Photo: Adam Baker, Flickr Creative CommonsI just remembered that the sign up for the Peachtree Road Race was yesterday. As soon as this crossed my mind I went to the web site to register only to discover that the online registration had already closed. My only chance to still run the race is to get a copy of the Atlanta Journal-Constitution on Sunday, fill out the form and hope I win the lottery for the last 10,000 spots in the race. I know that sounds like a lot and like I have a great chance to still get in, but I can't know that for sure. They filled 45,000 slots in less than 24 hours online. Who knows how many losers like me and the more laissez-faire types will be fighting for those slots. Oh, and finding a copy of the Sunday AJC may be difficult. I live so far south of Atlanta that it's not easy to find that paper on sale around here. It's actually easier to find a paper out of Jacksonville, FL, than it is to find the paper of record of the capital of my own state.
Here's the annoying thing. I know that it really wouldn't be a huge loss if I couldn't get into this race. After all, there are literally dozens of 10k races just as close or closer to me between now and July when the Peachtree is run. I can always run something else. After all, the whole point of this goal was to get myself in shape and prove that I'm capable of doing something I've never done before. I've already lost ten pounds in only the first month of training for the race. I've already gotten huge satisfaction from the progress I've seen in myself. If I were rational, those would be fine reasons to just shrug, put my running shoes on after tennis practice today and just run, perfectly content in the fact that I'm doing myself some good. The problem is that I'm not an entirely rational person. Only those with certain types of mental illness or "disabilities" like autism and injuries to certain parts of the brain are entirely rational. I have to admit that I feel a little crushed at the moment. It's not enough to make me quit, but it's a significant bit of disappointment, and I'm worried that it'll turn into a lens that will magnify that mild ache in the side of my left shin and any discomfort or boredom I may experience during a training run and make it that much more difficult to push on through and work toward that goal. So far, I've not missed a day on my schedule. I've even run in the dark, the rain, and near-freezing temperatures. Now I'm worried I won't have that drive to keep going.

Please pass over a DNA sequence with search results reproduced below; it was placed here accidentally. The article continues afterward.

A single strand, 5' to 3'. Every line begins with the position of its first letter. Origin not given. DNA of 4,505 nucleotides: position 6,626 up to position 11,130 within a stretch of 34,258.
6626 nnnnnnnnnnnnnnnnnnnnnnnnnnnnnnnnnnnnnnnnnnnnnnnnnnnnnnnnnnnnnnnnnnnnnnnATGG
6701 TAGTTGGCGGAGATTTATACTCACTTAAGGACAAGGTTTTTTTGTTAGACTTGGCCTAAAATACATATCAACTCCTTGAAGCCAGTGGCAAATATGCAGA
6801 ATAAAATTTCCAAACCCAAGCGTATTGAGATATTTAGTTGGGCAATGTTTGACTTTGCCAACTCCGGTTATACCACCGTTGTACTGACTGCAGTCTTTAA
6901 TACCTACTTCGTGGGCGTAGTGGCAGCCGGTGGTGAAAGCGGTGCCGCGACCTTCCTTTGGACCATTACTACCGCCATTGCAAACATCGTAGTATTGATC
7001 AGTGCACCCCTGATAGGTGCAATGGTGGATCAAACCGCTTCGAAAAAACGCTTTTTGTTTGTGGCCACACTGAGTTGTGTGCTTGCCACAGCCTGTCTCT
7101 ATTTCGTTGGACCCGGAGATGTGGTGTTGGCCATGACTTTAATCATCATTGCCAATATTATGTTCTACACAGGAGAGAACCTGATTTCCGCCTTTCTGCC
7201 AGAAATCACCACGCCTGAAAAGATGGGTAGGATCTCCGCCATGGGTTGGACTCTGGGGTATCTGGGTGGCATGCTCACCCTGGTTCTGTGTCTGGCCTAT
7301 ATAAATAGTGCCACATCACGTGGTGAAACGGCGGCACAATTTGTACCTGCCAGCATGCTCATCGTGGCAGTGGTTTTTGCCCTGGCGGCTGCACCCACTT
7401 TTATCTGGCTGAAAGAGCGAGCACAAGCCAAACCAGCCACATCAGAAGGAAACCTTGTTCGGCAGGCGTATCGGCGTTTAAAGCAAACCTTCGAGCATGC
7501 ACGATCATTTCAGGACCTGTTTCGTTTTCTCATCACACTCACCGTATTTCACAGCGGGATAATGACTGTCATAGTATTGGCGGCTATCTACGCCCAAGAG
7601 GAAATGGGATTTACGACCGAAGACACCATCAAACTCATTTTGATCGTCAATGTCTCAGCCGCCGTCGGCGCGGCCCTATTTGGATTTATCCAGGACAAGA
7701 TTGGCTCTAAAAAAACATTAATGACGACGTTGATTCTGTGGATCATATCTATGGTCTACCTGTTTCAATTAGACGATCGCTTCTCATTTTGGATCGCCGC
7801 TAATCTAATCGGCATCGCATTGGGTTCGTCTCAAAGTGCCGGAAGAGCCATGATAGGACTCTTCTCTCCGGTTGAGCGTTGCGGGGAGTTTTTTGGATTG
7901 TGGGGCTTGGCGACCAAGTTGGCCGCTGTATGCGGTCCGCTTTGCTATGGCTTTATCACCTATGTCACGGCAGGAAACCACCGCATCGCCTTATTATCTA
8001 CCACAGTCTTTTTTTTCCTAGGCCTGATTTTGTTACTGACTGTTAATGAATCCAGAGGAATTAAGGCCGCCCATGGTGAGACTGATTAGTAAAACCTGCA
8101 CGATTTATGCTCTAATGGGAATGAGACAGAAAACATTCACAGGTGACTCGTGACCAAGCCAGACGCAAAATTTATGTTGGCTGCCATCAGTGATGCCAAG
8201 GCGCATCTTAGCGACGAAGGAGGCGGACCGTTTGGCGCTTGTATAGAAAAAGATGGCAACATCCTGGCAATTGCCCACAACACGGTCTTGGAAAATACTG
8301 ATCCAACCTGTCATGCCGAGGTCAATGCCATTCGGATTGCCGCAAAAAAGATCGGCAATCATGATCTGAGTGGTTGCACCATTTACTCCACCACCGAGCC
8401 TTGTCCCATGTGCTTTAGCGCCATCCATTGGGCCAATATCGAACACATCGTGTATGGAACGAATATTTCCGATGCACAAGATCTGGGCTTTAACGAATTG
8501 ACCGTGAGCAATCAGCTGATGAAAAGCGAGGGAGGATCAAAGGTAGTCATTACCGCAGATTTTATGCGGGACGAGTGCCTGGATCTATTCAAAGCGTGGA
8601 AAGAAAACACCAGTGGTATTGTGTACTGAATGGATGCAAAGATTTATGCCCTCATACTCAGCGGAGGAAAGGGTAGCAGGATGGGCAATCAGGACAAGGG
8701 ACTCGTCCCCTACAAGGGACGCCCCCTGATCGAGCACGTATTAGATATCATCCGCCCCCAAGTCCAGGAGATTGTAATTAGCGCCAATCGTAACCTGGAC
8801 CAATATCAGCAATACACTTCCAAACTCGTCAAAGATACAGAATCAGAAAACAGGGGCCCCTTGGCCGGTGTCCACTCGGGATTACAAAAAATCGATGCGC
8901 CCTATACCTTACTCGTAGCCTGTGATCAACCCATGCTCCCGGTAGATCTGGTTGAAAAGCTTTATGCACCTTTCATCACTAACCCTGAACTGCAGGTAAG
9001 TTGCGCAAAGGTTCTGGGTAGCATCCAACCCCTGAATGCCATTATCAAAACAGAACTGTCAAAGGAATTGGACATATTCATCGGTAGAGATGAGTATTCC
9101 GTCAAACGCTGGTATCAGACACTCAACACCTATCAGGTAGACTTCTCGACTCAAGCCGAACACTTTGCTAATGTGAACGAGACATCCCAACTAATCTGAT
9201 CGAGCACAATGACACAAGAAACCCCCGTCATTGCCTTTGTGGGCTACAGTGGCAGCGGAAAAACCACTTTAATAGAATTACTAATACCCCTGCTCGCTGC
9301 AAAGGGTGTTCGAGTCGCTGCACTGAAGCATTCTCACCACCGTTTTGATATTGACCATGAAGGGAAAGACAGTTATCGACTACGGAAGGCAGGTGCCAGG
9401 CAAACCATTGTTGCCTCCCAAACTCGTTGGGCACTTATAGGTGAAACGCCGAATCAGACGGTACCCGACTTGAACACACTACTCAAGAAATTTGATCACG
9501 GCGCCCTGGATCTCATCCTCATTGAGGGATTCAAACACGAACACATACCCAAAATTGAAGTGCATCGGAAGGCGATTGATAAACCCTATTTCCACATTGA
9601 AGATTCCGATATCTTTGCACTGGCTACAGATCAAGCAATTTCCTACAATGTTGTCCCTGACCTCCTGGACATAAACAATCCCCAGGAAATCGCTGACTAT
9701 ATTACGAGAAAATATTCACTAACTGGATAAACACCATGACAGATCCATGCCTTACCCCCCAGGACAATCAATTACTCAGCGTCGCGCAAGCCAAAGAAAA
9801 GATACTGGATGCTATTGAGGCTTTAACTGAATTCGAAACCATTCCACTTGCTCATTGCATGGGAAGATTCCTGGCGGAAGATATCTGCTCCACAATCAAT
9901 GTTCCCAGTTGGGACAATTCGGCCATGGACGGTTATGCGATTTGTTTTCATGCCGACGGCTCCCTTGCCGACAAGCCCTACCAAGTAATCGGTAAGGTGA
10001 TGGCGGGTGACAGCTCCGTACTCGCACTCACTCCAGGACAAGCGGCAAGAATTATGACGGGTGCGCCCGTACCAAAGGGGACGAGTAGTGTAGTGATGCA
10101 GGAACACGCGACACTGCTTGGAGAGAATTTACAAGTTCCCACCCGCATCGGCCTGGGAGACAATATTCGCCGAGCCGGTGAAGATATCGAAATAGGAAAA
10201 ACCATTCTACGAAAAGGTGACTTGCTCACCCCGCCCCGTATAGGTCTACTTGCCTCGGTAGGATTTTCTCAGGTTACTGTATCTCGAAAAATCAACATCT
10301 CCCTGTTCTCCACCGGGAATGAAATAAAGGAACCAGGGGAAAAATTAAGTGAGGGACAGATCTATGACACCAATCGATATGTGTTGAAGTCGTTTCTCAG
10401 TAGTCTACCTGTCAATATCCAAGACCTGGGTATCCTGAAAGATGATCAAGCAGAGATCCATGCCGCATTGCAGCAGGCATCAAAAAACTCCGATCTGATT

I know I'll keep training until I find out if I won a spot in the Peachtree, and if my registration is accepted, my motivation will be renewed. If I find out I didn't make the draw, I'm not sure I'll keep it up, though. I was only planning on continuing with my current level of training until the race itself. I want to keep running after the Peachtree, but I'll have no reason to run more than ten miles a week. I can lose weight and keep fit enough for my needs at about half that much running. I do really need some big goal to drive anything that's going to require any real effort and motivation, and I've long since romanticized the Peachtree. I can find another 10k to run. Finding one is pretty easy. I never realized how common these races where until I started training and researching. During this spring there seems to be at least one every weekend just in the metro-Atlanta area alone. Many of these are run on certified courses and timed automatically by chips in the bib. They just aren't the same huge deal that the Peachtree is, and they won't be able to fill that motivational hole the Peachtree could leave.
And yes, I'm perfectly aware that this post shows that, despite my typical reputation as a rational and cavalier individual, I can be just as much of a head case as the rest of you.